Joyce and Sybil Burden will have to pay inheritance tax on their home
More than a million adults a year in the UK are inheriting money from their relatives, new research has revealed.
The average sum inherited rose from £21,000 in 1997-98 to £44,000 in 2003-04, said the International Longevity Centre (ILC).
The think tank said the rise was clearly being fuelled by rising property values.
It said much of the money was then being recycled into property, helping to push up prices in recent years.
"This is the first research to take a long-term view of the inheritances people are receiving," said one of the report's authors, James Lloyd.
"We didn't expect the value of inheritances to increase at such a fast rate, doubling in six years, and it is undoubtedly a result of property," he added.
The issue of inheritance, and how it should be taxed, was highlighted recently when the two Burden sisters from Wiltshire failed in their long-running legal challenge to avoid inheritance tax on their jointly-owned house.
Older and wealthier
The ILC's main findings were that each year, about 2.5% of the population aged over 16 received an inheritance, which suggests that in 2006 in the UK, 1,211,740 people were given some money by dead relatives.
Also, inheritances were more likely to be received by older people, and their inheritances were likely to be of larger value.
People in higher socio-economic groups were also more likely to be bequeathed some money.
According to the study, entitled The Age of Inheritance, the chances of receiving any money in any particular year was the same for each age group examined.
But the sums involved varied a lot.
Those aged 16-20 received £10,000 on average, and that figure did not change between 1998 and 2004.
However, the older groups, those aged 30-49 and also those aged 50+, saw a big rise in the value of their inheritances between 1998 and 2004.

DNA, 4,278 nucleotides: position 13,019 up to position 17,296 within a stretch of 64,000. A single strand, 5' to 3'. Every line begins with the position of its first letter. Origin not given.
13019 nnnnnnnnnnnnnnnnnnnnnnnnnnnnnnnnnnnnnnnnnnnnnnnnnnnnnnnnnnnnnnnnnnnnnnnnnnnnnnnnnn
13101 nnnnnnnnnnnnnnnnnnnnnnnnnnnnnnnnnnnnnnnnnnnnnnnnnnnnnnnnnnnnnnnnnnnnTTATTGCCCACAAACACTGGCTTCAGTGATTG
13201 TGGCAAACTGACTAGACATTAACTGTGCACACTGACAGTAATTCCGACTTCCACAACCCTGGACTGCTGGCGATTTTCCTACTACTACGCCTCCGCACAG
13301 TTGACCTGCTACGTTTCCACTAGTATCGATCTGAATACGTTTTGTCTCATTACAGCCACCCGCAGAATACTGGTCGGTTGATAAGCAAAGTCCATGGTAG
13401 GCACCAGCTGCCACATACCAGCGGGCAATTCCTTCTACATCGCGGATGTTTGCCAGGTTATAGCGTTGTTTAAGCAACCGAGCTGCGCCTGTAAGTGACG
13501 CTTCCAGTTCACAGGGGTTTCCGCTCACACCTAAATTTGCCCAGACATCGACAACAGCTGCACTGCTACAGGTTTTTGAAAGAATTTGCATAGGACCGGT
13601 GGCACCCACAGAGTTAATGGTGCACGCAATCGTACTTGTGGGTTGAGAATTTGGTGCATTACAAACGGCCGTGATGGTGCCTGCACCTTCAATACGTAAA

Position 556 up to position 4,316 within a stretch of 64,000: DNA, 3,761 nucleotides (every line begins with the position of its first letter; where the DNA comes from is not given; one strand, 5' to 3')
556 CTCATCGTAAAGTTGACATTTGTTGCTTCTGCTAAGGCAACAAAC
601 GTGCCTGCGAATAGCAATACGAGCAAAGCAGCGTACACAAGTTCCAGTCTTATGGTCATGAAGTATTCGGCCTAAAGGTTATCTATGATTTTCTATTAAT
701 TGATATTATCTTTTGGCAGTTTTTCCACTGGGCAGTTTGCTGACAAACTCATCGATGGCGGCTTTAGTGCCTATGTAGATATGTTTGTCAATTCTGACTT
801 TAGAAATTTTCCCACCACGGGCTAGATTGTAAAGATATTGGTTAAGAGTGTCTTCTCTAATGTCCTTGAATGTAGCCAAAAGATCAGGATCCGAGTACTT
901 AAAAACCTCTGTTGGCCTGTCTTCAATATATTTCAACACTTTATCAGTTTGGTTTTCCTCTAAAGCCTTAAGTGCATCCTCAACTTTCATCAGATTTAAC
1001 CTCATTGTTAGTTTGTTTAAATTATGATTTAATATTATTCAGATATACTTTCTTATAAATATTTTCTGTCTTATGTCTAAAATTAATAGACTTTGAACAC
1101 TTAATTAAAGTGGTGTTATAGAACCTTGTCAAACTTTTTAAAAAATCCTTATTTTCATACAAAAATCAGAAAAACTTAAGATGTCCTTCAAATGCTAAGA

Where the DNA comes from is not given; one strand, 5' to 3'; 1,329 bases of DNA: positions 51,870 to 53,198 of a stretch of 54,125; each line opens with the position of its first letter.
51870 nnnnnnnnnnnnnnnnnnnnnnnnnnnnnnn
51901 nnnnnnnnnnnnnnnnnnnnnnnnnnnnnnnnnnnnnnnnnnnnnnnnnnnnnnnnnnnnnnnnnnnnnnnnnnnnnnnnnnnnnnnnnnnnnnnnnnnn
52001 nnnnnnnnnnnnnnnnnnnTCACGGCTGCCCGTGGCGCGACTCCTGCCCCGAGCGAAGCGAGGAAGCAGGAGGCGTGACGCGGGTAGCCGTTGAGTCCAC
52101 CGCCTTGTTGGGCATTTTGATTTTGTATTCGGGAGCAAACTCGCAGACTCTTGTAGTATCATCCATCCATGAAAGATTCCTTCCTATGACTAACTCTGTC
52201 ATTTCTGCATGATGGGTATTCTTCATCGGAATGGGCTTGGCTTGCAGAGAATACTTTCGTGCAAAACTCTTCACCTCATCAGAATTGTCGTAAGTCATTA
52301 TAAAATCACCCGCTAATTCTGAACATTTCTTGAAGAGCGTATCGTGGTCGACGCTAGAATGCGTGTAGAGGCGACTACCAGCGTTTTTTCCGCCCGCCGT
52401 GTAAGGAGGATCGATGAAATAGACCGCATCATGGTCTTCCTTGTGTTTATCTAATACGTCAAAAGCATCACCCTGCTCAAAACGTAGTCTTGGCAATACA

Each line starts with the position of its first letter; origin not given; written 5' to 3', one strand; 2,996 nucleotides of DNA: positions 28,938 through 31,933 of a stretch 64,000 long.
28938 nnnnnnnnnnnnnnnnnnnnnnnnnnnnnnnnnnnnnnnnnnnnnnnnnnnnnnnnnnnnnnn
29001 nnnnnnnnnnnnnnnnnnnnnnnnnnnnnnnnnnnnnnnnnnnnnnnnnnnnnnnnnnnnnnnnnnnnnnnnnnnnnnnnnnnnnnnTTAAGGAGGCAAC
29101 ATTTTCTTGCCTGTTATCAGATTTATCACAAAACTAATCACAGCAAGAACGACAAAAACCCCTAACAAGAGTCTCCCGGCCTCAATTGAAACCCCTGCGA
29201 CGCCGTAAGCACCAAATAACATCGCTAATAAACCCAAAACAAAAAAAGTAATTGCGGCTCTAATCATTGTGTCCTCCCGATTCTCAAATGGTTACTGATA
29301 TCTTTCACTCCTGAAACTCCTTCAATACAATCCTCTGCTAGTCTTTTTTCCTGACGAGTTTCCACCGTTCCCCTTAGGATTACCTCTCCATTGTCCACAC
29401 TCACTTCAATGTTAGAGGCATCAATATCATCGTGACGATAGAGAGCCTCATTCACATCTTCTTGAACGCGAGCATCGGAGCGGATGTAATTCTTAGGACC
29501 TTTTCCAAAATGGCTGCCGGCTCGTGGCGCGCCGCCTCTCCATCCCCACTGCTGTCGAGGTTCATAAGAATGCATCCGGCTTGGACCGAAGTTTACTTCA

The value of the money rose from £17,0000 to £31,000 for the 30 to 49-year-olds, while the over-50s saw their inheritances shoot up from £30,000 to £60,000.
Meanwhile, over any two-year period, about 6% of people in professional and managerial jobs received some money.
This compared with 4% of those classified as skilled non-manual or skilled manual workers, and just 3% of the semi-skilled and unskilled.
The researchers argued that inheritances, as well as being caused by rising property prices, had also helped fuel the house price boom of the past decade, because much of the money had been re-cycled in fresh property purchases.
"Much property wealth is recycled, helping to push up prices," said James Lloyd.
And he argued this had had a significant knock-on effect on other people who had not inherited any wealth.
"One reason people are not putting enough into pension savings is that they are having to put all their savings into buying a house," he said.
The ILC, whose work was financed by the Norwich Union, looked at data taken from two long-running population samples.
The first was the British Household Panel Survey, which has followed the lives of 10,000 people in Britain since 1991.
The other was the English Longitudinal Study of Ageing which, since 2002, has been studying 10,000 people aged over 50 in England.